Such attempts, in my admittedly curmudgeonly experience, are at best marginally successful. The visiting masses are sufficiently well-inoculated against even friendly Christianity that they witness the spectacle politely, without being too much tempted to reorient their lives in the direction it points, while many church members leave a bit perplexed—again—about exactly what it is that makes Easter the highpoint of the Christian year. Having witnessed this approach several times in more than one strand of Christian tradition, I am increasingly convinced it is misbegotten. Read more

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The Death of Jesus

Palm/Passion Sunday

Luke 19:28-40
Luke 22:14-23:56

Beginning with his entry into Jerusalem and culminating with his crucifixion, this Sunday is devoted to the death of Jesus. He died as part of a public execution. Until relatively recently states, governments and empires always executed their perceived enemies publicly. It was an opportunity for the powers that be to make a statement. Read more

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I am about to do a new thing; now it springs forth, do you not perceive it?

Fifth Sunday of Lent

Isaiah 43:16-21
Psalm 126
Philippians 3:4-14
John 12:1-8

Deep into Lent, it seems appropriate to have a gospel reading that focuses on preparing Jesus for his death. It is also refreshing to have a set of readings that focus on transformation and renewal. Read more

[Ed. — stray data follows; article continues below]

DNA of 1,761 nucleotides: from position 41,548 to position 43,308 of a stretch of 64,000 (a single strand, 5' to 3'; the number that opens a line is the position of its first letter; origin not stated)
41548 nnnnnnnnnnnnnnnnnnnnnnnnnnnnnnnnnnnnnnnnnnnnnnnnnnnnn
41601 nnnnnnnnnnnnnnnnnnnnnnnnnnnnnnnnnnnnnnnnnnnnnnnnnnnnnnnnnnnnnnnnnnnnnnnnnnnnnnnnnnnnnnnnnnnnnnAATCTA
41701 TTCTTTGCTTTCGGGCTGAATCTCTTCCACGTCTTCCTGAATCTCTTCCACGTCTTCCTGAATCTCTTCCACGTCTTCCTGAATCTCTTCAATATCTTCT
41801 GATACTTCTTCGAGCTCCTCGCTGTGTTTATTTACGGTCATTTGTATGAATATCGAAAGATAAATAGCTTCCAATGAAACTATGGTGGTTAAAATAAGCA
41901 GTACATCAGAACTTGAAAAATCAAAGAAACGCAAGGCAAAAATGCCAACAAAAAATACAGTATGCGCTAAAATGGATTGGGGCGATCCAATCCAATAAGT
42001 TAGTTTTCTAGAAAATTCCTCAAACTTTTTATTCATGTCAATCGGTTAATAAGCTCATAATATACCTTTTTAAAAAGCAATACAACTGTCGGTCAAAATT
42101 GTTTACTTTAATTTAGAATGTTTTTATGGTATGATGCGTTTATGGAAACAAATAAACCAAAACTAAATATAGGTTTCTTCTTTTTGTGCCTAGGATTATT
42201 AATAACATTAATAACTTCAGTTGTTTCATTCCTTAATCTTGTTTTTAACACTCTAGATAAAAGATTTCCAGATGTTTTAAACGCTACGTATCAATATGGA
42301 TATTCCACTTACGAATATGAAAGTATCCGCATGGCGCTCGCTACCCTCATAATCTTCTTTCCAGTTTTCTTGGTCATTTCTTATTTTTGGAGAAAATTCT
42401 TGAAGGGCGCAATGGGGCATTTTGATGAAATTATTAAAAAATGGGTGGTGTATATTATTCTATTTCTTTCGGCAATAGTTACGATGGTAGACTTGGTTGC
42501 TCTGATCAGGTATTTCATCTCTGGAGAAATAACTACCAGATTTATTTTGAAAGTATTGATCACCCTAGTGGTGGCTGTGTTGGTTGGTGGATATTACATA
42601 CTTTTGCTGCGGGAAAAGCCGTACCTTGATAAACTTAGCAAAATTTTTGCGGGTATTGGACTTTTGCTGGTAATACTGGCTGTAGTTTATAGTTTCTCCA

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Becoming Home

Fourth Sunday in Lent

Joshua 5:9-12
2 Corinthians 5:16-21
Luke 15:1-3, 11b-32

what is the word beyond. home.
after home.
where is it. this word.
why can i not remember how to say this
thing. this feeling that is my whole body.”

–Nayyirah Waheed

“I think that love comes so seldom, so brittle, that I’m always knocked over by the offer of a little. But asking for a lot would take a lot of bravery.”

A friend and I had spent the afternoon in the sun and the breeze talking about relationships, and after, I’d had this dawning vision that perhaps she was worthy of more love than she was allowing herself to hope for. So hours later, through a bit of trembling, I told her so. And her response was one so resonant with my own experience, so human, so all of us.

Sometimes to hope to be lavishly, abundantly loved is almost too much – to hope for the much over the little, the embrace over mere proximity, belonging over mere fitting, forever over merely tomorrow. Faced with anxieties about ourselves, history that leaves shame or deep wounds in its wake, or supposed proofs of our inferior humanity and supposed reasons our imaginations have run too wild in wanting, we settle – because scarcity is more than nothing, proximity more than distance, fitting more than alienation, tomorrow more than merely today. Read more

Warning

Danger: Holy Ground

Third Sunday in Lent, Year C

Exodus 3:1-15

Psalm 63:1-8

1 Corinthians 10:1-13

Luke 13:1-9